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(Mental Floss)   Twenty-seven slang words to know if you time travel to the old West and need to sound like a cowboy. Give me a boggy-top with blue John   (mentalfloss.com) divider line 3
    More: Interesting, molasses, Long Sweetenin  
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5732 clicks; posted to Geek » on 30 Sep 2012 at 3:01 AM (1 year ago)   |  Favorite    |   share:  Share on Twitter share via Email Share on Facebook   more»



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2012-09-30 12:28:40 PM
1 votes:
My grandfather called bread "wasp nest." I was damned surprised to see it on the list. If you ate "whistle berries" and farted where he could hear it, he called you "whistle britches" the rest of the day.

I miss him.
2012-09-30 06:21:56 AM
1 votes:

crypticsatellite: When was the canned soda invented?


Soda Pop was used long before aluminum cost less than gold.

"Called on A. Harrison and found he was at Carlisle, but that we were expected to supper; excused ourselves on the necessity of eating at the inn; supped there upon trout and roast foul, drank some most admirable cyder, and a new manufactory of a nectar, between soda-water and ginger-beer, and called pop, because 'pop goes the cork' when it is drawn, and pop you would go off too, if you drank too much of it." Letter penned by English poet laureate Robert Southey in 1812.

"At the beginning of the 19th century soda water consisted of nothing but water, a little soda, and sometimes a bit of flavoring. Soon someone thought to force gas into the water and to keep it there under pressure, the soda water sparkling and foaming when the pressure is removed and the gas escapes. The soda was kept under pressure in cylinders that came to be called 'soda fountains'...the sparkling, popping soda that came out of the fountains probably was responsible for the name POP for SODA long before soda was bottled." Facts on File Encyclopedia of Word and Phrase Origins, Robert Hendrickson, 1987.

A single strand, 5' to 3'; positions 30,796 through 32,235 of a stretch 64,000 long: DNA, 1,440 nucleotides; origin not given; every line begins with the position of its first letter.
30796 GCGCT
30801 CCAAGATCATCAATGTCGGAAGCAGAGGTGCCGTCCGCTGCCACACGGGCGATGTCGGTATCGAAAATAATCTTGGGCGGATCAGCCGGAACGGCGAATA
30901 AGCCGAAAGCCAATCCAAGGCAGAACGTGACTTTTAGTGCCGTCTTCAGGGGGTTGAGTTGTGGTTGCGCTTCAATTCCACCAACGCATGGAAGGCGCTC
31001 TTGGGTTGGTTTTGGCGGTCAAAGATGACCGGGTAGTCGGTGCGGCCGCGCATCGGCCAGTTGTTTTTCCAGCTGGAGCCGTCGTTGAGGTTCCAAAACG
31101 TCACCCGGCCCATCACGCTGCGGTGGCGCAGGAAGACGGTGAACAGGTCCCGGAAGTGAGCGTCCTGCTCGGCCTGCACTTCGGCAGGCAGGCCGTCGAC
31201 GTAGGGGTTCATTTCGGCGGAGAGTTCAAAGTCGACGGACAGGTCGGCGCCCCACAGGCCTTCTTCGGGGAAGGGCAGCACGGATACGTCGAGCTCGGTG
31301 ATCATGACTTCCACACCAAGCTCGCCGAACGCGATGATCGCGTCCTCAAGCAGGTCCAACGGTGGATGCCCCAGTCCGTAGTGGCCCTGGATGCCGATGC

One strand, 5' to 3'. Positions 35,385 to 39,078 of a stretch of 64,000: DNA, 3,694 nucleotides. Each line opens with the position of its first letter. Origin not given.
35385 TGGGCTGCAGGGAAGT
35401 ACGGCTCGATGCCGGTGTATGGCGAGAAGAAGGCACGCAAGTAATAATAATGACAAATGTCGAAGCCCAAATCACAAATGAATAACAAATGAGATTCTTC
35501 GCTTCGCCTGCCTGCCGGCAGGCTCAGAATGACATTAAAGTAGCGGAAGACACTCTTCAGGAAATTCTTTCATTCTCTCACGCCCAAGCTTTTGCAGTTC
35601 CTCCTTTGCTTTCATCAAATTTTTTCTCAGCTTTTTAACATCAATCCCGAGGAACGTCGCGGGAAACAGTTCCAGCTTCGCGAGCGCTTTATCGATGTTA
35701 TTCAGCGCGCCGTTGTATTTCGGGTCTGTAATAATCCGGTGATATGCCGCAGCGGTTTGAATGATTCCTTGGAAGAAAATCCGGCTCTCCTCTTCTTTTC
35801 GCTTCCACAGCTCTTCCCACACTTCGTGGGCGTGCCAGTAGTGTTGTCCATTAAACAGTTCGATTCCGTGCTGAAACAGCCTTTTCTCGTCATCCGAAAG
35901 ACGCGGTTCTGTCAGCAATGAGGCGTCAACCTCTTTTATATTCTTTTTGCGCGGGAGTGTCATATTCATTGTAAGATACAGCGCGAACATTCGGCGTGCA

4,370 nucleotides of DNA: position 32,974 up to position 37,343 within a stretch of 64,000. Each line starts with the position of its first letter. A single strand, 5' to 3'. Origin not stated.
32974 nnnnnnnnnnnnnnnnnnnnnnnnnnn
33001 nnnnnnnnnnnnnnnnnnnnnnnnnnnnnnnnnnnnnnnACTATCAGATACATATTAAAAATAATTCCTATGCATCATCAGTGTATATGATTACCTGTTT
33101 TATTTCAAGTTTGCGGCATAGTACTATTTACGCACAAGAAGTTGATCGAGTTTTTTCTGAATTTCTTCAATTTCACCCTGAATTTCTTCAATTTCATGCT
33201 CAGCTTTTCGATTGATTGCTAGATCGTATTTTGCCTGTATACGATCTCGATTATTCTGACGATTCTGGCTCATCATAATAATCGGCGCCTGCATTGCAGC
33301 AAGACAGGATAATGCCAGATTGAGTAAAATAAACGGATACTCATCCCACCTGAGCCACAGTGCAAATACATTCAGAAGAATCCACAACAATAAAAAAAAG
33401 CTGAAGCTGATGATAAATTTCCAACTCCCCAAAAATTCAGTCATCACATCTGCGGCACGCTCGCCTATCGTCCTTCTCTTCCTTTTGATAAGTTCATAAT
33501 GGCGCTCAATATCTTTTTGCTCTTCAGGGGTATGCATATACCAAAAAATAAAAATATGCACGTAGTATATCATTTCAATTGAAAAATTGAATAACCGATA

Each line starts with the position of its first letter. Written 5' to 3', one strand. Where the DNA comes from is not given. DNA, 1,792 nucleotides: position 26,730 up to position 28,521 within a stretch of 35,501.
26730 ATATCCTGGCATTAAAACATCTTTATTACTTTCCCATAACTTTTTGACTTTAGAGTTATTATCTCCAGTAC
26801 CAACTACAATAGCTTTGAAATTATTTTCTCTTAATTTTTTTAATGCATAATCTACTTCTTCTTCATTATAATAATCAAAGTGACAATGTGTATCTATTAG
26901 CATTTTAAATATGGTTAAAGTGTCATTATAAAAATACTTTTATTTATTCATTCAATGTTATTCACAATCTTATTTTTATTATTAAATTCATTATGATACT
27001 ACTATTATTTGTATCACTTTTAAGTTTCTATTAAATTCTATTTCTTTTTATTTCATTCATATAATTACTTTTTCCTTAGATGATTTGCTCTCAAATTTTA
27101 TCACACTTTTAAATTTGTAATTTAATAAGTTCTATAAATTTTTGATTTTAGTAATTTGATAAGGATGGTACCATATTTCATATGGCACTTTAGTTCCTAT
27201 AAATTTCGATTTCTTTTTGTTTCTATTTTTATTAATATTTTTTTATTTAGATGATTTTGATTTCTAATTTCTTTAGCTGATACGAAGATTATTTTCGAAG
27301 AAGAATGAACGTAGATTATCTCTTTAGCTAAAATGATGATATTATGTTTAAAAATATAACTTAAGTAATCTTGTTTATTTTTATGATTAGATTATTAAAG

"SODA POP and SODA WATER: American men and women were asking for naturally effervescent 'soda water' at 'soda water fountains,' and 'soda shops' in the 1820s. It was healthy, refreshing, and demonstrated one's temperance. Such natural soda water was also called 'seltzer' from the German 'Selterser Wasser,' an effervescent mineral water from Nieder Selters, Prussia. It was joined in 1833 by the new, man-made 'carbonated water.' By the mid 1840s people were talking about the new 'soda counters' that were being added to many pharmacies...and about local concoctions of carbonated water flavored with syrups and fruit juices which many apothecaries had created as specialties. One of the first two big flavors of the 1840s used the Simlat plant or other ginger flavoring
and was called 'sarsaparilla' (Spanish 'zarzaparilla,' 'zarza,' bramble + 'parilla,' little vine), 'sarsaparilla soda,' 'ginger pop' (the first use of the word POP), 'ginger champagne,' or even 'ginger ale'...SODA POP and a BOTTLE OF POP were still considered somewhat slangy when used by the flappers and sheiks of the 1920s." I Hear America Talking, Stuart Berg Flexner, 1976.